|Title:||Directed Evolution: Unleash Chemical Power from Protein Sequence Space - 2018 Nobel Prize in Chemistry|
|Group/Series/Folder:||Record Group 8.15 - Institute for Advanced Study|
Series 3 - Audio-visual Materials
|Notes:||2018 Nobel Prize in Chemistry.|
School of Engineering and IAS Nobel Prize Popular Science Lecture.
Title from opening screen.
Abstract: Directed evolution has become the most powerful method in the field of protein engineering since its conceptualization by Prof. Frances H. Arnold at Caltech in early 1990s. A typical directed evolution project consists of iterative rounds of mutagenesis, selection, and amplification - the same algorithm that has been used and perfected by nature for billions of years. The beauty of evolution is that it is the only way to create things we do not understand. Because of its profound impact on the way we think about protein engineering and the biotechnology industry, the development of directed evolution methods was honored in 2018 with the awarding of the Nobel Prize in Chemistry to Prof. Frances H. Arnold for evolution of enzymes, Prof. George P. SMITH of the University of Missouri, USA and Sir Gregory P. WINTER of MRC Laboratory of Molecular Biology, United Kingdom for phage display. These methods and the principle of directed evolution will continue to provide us with a new way of thinking as well as a source of inspiration for designing new chemistry, materials, therapies and even new forms of life.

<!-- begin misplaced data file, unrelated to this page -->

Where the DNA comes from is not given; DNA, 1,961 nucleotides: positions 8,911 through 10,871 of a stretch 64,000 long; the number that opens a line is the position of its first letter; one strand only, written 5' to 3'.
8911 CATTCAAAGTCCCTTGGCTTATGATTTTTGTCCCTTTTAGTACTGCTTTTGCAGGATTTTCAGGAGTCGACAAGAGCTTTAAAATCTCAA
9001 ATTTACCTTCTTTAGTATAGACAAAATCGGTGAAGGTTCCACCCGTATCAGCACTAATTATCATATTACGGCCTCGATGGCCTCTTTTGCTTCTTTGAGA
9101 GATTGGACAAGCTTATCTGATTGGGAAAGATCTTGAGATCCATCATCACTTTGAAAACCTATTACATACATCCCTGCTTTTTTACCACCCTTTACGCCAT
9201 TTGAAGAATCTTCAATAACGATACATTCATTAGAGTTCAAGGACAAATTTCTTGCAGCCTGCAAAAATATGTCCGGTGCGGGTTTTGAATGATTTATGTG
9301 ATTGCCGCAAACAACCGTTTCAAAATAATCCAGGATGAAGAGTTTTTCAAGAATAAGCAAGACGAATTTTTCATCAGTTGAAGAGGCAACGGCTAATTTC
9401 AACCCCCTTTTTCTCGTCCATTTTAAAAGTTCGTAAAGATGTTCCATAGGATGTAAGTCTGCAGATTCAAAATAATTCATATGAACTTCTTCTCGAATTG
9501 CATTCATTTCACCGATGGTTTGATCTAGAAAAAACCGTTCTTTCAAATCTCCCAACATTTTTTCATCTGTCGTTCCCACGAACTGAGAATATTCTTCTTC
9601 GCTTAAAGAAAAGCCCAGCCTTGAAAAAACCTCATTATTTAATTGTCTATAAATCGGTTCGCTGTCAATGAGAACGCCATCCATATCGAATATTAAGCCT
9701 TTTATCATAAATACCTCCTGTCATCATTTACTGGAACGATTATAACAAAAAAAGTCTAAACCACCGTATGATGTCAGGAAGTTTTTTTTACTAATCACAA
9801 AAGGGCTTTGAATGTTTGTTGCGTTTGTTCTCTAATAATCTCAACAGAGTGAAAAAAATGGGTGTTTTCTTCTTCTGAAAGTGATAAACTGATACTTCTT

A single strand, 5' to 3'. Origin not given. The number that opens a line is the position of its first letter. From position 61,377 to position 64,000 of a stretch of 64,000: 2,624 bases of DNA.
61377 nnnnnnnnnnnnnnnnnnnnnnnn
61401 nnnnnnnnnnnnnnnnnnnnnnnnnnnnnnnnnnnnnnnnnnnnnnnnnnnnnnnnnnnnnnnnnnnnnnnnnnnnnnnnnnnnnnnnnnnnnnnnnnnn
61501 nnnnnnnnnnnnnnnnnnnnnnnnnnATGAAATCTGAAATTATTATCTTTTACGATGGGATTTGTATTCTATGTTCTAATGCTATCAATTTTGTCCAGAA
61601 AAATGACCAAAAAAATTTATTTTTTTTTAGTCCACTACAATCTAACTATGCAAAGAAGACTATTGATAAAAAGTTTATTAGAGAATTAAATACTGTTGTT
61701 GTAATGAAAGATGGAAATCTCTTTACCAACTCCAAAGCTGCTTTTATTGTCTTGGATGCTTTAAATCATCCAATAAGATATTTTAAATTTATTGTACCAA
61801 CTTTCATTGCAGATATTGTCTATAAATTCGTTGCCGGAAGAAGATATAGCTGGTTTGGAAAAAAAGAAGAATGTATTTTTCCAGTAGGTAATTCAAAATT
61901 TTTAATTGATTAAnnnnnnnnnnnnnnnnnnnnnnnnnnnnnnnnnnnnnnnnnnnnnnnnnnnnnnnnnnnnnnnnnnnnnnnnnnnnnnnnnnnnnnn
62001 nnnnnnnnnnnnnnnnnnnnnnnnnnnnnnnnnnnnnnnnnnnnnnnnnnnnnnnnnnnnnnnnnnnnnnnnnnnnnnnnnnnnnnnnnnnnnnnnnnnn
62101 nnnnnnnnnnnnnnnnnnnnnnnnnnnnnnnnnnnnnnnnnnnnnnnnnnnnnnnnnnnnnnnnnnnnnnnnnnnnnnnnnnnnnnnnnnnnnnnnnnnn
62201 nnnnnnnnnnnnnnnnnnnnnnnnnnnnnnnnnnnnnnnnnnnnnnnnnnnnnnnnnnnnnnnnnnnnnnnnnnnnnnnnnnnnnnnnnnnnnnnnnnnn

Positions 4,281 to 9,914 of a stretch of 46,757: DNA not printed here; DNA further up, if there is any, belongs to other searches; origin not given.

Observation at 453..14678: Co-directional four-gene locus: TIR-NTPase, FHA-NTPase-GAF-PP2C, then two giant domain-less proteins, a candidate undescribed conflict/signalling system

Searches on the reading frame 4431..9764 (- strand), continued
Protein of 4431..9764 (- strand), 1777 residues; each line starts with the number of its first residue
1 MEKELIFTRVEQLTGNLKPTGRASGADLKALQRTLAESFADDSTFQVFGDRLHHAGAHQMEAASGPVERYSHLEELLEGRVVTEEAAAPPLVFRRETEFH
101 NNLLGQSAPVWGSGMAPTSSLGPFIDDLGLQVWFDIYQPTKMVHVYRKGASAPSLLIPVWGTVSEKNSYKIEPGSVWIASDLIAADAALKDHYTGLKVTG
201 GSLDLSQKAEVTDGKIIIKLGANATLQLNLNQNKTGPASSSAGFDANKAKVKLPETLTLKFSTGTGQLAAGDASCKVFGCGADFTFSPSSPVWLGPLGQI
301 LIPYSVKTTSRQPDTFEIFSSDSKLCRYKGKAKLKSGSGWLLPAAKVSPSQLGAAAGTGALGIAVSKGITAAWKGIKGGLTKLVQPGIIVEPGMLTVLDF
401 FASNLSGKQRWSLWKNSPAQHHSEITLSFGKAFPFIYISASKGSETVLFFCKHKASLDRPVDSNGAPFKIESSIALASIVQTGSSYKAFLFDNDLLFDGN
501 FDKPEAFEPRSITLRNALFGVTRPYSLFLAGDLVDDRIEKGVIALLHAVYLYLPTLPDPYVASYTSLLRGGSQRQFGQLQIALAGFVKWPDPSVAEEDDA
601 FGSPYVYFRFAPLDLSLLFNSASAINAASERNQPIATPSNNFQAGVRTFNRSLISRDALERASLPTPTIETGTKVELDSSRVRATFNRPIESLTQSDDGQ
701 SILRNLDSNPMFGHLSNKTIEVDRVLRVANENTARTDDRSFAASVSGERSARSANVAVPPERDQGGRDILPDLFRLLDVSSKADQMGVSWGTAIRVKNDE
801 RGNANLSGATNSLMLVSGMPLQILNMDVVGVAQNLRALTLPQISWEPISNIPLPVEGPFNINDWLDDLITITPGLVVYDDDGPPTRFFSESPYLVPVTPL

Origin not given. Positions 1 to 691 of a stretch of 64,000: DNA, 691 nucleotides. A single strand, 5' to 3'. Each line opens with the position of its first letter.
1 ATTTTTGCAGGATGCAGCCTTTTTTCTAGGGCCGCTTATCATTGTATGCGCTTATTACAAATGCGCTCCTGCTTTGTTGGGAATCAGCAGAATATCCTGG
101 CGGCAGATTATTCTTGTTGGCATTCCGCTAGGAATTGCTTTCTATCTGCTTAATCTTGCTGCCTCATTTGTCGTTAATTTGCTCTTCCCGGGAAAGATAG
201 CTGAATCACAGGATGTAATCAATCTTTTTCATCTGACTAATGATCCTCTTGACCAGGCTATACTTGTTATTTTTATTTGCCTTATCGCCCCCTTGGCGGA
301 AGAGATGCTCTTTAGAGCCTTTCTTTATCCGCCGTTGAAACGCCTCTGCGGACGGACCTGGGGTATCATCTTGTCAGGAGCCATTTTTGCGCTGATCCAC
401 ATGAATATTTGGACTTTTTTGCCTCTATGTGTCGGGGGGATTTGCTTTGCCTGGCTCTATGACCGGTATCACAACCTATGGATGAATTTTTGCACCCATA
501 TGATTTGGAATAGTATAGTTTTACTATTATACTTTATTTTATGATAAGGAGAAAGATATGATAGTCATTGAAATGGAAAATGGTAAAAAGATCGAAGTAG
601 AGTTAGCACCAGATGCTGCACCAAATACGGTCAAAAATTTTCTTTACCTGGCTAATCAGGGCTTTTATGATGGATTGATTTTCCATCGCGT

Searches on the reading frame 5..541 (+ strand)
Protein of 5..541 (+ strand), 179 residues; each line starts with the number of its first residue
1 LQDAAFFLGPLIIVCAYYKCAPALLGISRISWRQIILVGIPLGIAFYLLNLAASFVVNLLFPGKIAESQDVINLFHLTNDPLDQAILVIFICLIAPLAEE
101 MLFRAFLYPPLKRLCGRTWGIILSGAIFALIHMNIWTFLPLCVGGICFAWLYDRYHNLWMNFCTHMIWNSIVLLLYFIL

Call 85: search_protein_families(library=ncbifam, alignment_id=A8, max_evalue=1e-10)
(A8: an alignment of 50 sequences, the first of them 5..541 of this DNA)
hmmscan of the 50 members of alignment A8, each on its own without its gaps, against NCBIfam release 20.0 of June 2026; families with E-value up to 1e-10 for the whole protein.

Prof. Sun Fei is currently an Assistant Professor at the Department of Chemical and Biological Engineering of the Hong Kong University of Science and Technology (HKUST). Before joining HKUST in 2014, Prof. Sun worked as a postdoctoral researcher with Prof. Frances H. Arnold at the Department of Chemical Engineering at Caltech. He obtained his PhD in Chemistry at the University of Chicago in 2012 following a BSc at Peking University in 2007. Prof. Sun’s work has been recognized by several awards, including the Chicago Biomedical Consortium Scholar Award and the Everett E. Gilbert Memorial Prize in Organic Chemistry.
Duration: 67 min.
|Appears in Series:||8.15:3 - Audio-visual Materials|
Videos for Public -- Distinguished Lectures
6.3.1:3 - Audio-visual Materials